While the oven is warming up, chop your veggies. For the fennel, cut the the stems and fronds (we're not using those) away from the bulbs. There's a core in each bulb that needs to be removed. The easiest way to do this is to cut each bulb in half first and then carefully carve out the core from each half. Each half can then be cut into ½ inch thick wedges. The rest of the vegetables should also be about that size. They don't need to be cut into perfect shapes. As long as they're about the same size, they'll cook evenly and that's all that really matters.
Now that the oven is pre-heated and the veggies are prepped, simply arrange them on a parchment paper-lined baking sheet, toss with ghee, EVOO, rosemary, lemon juice and zest, paprika, salt and pepper and then let your oven do the rest of the work. Roast them for 40 to 45 minutes (tossing halfway through). They're done when the vegetables are still a bit crisp on the outside and fork-tender on the inside.
Before serving, I like to season to taste with a bit more salt and pepper and add a sprinkle of fresh lemon juice and more lemon zest!
Can Roasted Vegetables be Prepared in Advance?
If you're preparing roasted vegetables for a holiday gathering I recommend serving them straight from the oven, but if you're making them in advance, they will still be delicious reheated. Repeat after me: "I WILL NOT REHEAT ROASTED VEGETABLES IN THE MICROWAVE BECAUSE MUSHY VEGETABLES ARE GROSS." Got it? Good. Instead, simply reheat them in a 450 degree oven for 4 to 5 minutes or until they're firm and crisp.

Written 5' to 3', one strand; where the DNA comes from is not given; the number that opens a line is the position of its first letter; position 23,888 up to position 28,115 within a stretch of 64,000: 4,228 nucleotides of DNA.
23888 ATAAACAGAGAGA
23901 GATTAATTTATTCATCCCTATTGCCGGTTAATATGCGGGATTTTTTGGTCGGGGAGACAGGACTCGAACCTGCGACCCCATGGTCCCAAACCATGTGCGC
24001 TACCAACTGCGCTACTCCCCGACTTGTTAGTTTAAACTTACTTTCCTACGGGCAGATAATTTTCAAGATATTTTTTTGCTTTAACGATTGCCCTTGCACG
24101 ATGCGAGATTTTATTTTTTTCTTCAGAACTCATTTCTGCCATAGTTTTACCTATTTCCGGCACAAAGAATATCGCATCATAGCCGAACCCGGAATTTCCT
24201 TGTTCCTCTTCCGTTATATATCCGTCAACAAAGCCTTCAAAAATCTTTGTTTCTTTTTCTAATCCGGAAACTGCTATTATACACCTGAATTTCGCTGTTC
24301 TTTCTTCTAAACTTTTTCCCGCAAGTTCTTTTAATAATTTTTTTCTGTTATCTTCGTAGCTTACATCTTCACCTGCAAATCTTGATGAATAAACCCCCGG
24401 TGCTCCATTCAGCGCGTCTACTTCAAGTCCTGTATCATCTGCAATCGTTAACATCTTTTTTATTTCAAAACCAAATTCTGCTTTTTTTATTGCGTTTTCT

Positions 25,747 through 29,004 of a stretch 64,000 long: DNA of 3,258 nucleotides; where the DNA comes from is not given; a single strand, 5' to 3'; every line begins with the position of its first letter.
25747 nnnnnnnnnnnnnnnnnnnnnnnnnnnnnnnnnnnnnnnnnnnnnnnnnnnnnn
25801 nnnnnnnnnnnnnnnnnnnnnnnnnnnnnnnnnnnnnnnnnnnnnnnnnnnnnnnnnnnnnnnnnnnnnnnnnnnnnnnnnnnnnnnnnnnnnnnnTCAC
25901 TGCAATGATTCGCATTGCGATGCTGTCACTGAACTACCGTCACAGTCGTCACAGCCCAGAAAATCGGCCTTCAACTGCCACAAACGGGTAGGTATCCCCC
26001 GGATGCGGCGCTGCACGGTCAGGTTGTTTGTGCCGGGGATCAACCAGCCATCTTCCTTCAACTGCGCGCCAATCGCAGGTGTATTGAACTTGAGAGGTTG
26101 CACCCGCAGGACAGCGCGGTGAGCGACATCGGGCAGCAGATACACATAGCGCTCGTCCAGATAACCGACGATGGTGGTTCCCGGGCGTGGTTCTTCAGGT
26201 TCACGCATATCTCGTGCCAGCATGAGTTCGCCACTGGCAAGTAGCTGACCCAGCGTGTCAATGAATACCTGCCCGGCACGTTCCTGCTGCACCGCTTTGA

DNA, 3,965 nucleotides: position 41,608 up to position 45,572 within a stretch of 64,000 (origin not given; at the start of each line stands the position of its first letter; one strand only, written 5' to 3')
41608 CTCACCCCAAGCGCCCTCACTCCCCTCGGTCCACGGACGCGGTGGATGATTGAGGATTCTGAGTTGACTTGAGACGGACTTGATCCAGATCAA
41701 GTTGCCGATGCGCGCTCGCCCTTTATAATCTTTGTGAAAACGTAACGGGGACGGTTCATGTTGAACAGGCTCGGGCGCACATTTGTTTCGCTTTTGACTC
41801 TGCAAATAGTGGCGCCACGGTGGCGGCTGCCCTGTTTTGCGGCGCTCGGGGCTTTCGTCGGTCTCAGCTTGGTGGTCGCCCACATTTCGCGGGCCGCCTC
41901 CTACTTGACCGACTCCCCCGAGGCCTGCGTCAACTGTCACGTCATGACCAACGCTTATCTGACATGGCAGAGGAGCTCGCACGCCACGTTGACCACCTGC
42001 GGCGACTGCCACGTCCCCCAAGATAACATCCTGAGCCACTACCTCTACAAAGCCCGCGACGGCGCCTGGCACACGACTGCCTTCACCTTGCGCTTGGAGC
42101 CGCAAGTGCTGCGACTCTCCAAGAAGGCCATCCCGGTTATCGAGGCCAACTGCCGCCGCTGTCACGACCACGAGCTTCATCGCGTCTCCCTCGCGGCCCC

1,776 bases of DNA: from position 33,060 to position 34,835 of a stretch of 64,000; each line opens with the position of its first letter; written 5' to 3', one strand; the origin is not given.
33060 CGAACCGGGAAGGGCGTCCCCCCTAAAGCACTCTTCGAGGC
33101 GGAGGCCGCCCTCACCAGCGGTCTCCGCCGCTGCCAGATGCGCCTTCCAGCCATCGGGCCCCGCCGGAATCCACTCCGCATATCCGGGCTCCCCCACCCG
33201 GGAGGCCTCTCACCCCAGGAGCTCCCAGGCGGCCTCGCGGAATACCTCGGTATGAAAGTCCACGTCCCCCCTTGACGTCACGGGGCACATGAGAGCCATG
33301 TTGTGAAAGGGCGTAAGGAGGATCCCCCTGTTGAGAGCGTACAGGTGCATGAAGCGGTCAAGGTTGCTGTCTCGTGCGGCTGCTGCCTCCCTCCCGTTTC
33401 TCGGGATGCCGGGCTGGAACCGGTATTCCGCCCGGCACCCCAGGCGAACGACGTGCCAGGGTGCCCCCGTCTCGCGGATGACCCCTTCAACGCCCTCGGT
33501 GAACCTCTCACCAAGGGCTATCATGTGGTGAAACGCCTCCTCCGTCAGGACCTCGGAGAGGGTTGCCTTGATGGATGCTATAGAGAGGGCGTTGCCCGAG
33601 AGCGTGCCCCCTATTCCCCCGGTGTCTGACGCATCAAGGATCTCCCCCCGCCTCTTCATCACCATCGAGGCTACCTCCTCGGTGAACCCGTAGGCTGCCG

Is this Recipe Vegan?
Inherently no. Ghee is derived from cow's milk, but that's an easy fix! Simply swap the ghee out for a plant-based butter alternative or just omit it completely.
What Goes Good with these Roasted Veggies?
Um, everything -and also the recipes I've linked below.
- Air Fryer "Rotisserie" Chicken
- Spicy Paleo Oven "Fried" Pork Chops
- Paleo Honey Glazed Chicken Thighs
Will you be adding this incredible Paleo & Whole30 side dish to your next holiday gathering? I sure hope so! Easter will be here before you know it (this year is flying by). If you make this recipe, I'd love to hear all about it! Let me know how things went in the comments and tag me in your food photos on social media with #paleoishkristaeats!
Until next time,
PIN NOW! ROAST LATER!
HERE'S A FEW MORE HEALTY SIDE DISHES I THOUGHT YOU MIKE LIKE!
- Grilled Veggie Skewers with Sweet Italian Vinaigrette
- Roasted Broccoli & Cauliflower with Lemon & Garlic
- Garlic Mashed Potatoes
- Paleo Oven-Roasted Maple Glazed Carrots
- Creamy Butternut Squash Mash
Lemon Rosemary Roasted Vegetables with Fennel
- 2 fennel bulbs
- 1 large turnip
- 1 medium sweet potato
- 1 head leeks
- 1 ½ teaspoon rosemary fresh
- 1 lemon
- 1 tablespoon ghee melted
- 2 tablespoons extra virgin olive oil
- 1 teaspoon salt
- ½ teaspoon pepper
- ½ teaspoon paprika
- Preheat oven to 425 degrees. Line a large baking sheet with parchment paper. While the oven is preheating, prep the vegetables.
- Scrub and dry all vegetables thoroughly. Remove green stalks from fennel bulbs. Cut fennel bulbs in half and cut out the core from each half. Cut each half into quarters. Cut turnip into ½ inch thick wedges. Peel sweet potato and cut into ½ inch thick wedges. Slice the white part of the leek into ½ inch thick rounds and slice the green part into ½ inch thick strips. Remove rosemary leaves from stem and finely chop. Juice and zest lemon (divide in half).
- Arrange fennel, turnip, sweet potato and leeks in an even-layer onto the baking sheet. Drizzle with ghee and EVOO and season with salt, pepper, paprika and the juice and zest from half of the lemon. Gently toss.
- Roast for 20 minutes in pre-heated oven. Remove from oven, gently toss and return to oven for another 20 to 25 minutes or until the vegetables are cooked through and fork-tender.
- Season to taste with additional salt and pepper and the other half of the lemon juice and zest before serving.